• Thank you, Marian. Six months after Vic died, I cleaned out his desk and found this photo in the back of his desk drawer. It was the last in a packet of promotional photos I had taken for his first book. He was tired of posing, so he ducked under the red maple tree branches, stuck his face out, and grinned in an exasperated sort of way. I snapped. I had completely forgotten about these photos since they were taken 10 years before he died–but what a find. This was the picture that said the most to me: Vic, man of the earth, keeper of the forest, and lover of life.

  2. Elaine,
    This is so beautiful, and as always, your words soothe me like no other. I journeyed back to the other articles that you suggested and now write with tears in my eyes.
    Without conscious planning, I have been adding special things from nature, and one small toys that I find, to the place I keep Tiven’s ashes. The main feature is a tall bottle filled with sand and beach treasures and his photo; made for me by a dear friend. I also have a small marble urn with his ashes there, that I am safekeeping for his father.
    I’ve done this since “meeting” you. You have reminded me of the value of ritual. The 22nd is the birthday of my twin sisters, one we lost Feb 9, 2012. I’m working on a special ritual/place for her too. Paul is next.
    I hope you don’t mind, but I may use your Rumi quote for a post it/you inspired.
    This reading and writing makes me cry, but I’m working on allowing the tears to flow without the associated panic.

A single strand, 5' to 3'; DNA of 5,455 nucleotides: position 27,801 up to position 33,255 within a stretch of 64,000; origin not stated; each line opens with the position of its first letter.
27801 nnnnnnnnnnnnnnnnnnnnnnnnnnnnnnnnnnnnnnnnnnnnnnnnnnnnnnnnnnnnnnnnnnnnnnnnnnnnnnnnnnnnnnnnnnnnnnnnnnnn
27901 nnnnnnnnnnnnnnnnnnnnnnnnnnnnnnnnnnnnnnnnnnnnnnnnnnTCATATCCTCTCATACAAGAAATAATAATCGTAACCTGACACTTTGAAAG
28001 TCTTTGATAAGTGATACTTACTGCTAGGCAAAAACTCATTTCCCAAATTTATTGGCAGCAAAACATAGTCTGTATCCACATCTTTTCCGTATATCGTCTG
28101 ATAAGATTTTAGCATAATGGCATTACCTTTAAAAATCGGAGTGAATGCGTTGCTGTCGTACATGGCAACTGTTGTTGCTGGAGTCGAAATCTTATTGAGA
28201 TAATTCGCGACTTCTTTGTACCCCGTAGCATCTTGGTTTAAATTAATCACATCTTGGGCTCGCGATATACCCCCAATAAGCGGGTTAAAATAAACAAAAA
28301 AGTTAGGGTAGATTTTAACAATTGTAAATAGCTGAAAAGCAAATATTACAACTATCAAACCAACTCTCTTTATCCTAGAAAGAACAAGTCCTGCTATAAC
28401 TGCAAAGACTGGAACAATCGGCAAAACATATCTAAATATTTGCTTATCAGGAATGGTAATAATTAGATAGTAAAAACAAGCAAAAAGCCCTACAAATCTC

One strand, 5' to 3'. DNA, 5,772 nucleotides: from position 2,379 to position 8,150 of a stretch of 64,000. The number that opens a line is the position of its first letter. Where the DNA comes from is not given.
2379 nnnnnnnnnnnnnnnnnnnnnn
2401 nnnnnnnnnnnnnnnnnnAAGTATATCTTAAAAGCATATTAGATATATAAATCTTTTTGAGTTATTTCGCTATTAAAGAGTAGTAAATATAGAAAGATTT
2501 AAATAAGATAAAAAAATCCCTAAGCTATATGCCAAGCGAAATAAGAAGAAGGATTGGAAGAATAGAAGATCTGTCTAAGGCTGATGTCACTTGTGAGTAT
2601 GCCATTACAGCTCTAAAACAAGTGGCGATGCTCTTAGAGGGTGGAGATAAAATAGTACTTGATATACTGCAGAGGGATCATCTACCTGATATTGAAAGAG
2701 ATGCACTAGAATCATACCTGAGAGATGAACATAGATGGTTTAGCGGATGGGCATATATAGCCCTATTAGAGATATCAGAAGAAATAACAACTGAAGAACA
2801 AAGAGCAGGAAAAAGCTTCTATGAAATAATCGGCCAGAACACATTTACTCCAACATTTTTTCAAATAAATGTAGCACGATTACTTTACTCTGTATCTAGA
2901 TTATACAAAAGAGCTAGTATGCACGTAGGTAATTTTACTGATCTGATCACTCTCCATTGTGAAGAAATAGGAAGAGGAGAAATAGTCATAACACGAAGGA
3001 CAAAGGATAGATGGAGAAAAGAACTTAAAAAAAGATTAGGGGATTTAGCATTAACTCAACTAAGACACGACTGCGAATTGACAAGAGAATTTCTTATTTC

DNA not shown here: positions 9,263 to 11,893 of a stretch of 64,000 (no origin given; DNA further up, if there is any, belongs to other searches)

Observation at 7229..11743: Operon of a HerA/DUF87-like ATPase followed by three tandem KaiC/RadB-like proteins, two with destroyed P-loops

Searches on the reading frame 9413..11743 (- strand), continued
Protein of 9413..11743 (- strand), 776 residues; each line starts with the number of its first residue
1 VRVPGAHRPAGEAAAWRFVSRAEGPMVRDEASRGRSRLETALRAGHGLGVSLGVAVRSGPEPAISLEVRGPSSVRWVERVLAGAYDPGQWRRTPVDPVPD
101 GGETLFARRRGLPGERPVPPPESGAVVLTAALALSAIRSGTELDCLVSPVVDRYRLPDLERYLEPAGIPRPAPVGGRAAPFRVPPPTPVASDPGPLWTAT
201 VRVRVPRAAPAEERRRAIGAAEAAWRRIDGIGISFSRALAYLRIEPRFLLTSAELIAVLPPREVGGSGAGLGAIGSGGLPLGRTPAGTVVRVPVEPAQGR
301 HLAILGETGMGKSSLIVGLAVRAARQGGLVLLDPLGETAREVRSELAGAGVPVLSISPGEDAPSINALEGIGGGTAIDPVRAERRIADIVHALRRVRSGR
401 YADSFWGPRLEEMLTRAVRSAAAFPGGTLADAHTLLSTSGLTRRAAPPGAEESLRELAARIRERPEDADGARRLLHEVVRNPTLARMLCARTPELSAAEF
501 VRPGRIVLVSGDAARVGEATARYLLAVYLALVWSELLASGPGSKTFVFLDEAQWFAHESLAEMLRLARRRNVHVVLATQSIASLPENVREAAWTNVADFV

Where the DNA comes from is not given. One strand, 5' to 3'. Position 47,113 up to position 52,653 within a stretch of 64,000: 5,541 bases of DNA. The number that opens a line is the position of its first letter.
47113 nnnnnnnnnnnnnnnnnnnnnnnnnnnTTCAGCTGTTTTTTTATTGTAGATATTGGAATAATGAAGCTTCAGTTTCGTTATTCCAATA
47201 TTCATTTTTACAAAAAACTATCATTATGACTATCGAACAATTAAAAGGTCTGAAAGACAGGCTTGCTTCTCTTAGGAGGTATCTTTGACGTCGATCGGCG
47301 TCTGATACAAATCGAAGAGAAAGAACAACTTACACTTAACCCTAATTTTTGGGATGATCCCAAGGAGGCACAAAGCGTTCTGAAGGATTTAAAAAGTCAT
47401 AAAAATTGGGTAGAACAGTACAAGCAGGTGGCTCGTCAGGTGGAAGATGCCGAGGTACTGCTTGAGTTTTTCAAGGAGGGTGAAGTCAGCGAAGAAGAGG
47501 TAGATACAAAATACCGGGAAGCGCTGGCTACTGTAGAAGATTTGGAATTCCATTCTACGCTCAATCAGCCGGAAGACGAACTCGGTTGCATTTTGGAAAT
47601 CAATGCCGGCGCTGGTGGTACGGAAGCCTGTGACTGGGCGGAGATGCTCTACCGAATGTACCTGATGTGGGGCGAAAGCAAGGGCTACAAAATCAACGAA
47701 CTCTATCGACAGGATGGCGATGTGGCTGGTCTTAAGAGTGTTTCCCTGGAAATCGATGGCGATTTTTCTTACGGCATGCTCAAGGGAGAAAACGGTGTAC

Thank you and warm hugs,
    Patti

    • How wonderful, Patti. Your photos tell me you are a natural altar maker. It helps. Last week, feeling glum and overwhelmed, I strapped on my snowshoes and took crab apples out to Vic’s cairn. Or I light a candle and remember he would tell me to chill out and stop worrying about things that don’t matter in the end. When he was younger, he worried over his own books or talks, but he had complete faith in me. Rituals help me take in more of his love and support while moving on in life.

      The night after Vic’s memorial service, I built an altar just for him. It has morphed and changed in time and become my altar with things that support me, including Vic. You’re already doing it, and I know it will help contain your grief and tears.
      Love,
      Elaine

  3. I’ll be doing one for the first time this year. Happy to have some ideas to add to the celebration. I especially like how you included evergreens & seeds.

  4. Elaine, this writing gives me a rare sense of peace in this season. I will create a solstice ritual rather than focus on a Christmas ritual. It keeps the true spirit of the holidays
    Wishing you and your family a peaceful and healthy new year
    With love, Patt Wisse

    • How wonderful, Patt. It’s exciting to think of solstice altars all over the world and in the homes of women I know. Almost every religious tradition from the northern hemisphere celebrates the birth or return of the sun/son this time of year, so this feels universal and all-encompassing. And it doesn’t clash with any specific religious tradition. Blessed Solstice.

  5. So beautiful, Elaine ~ and well worth sharing. Thank you ♥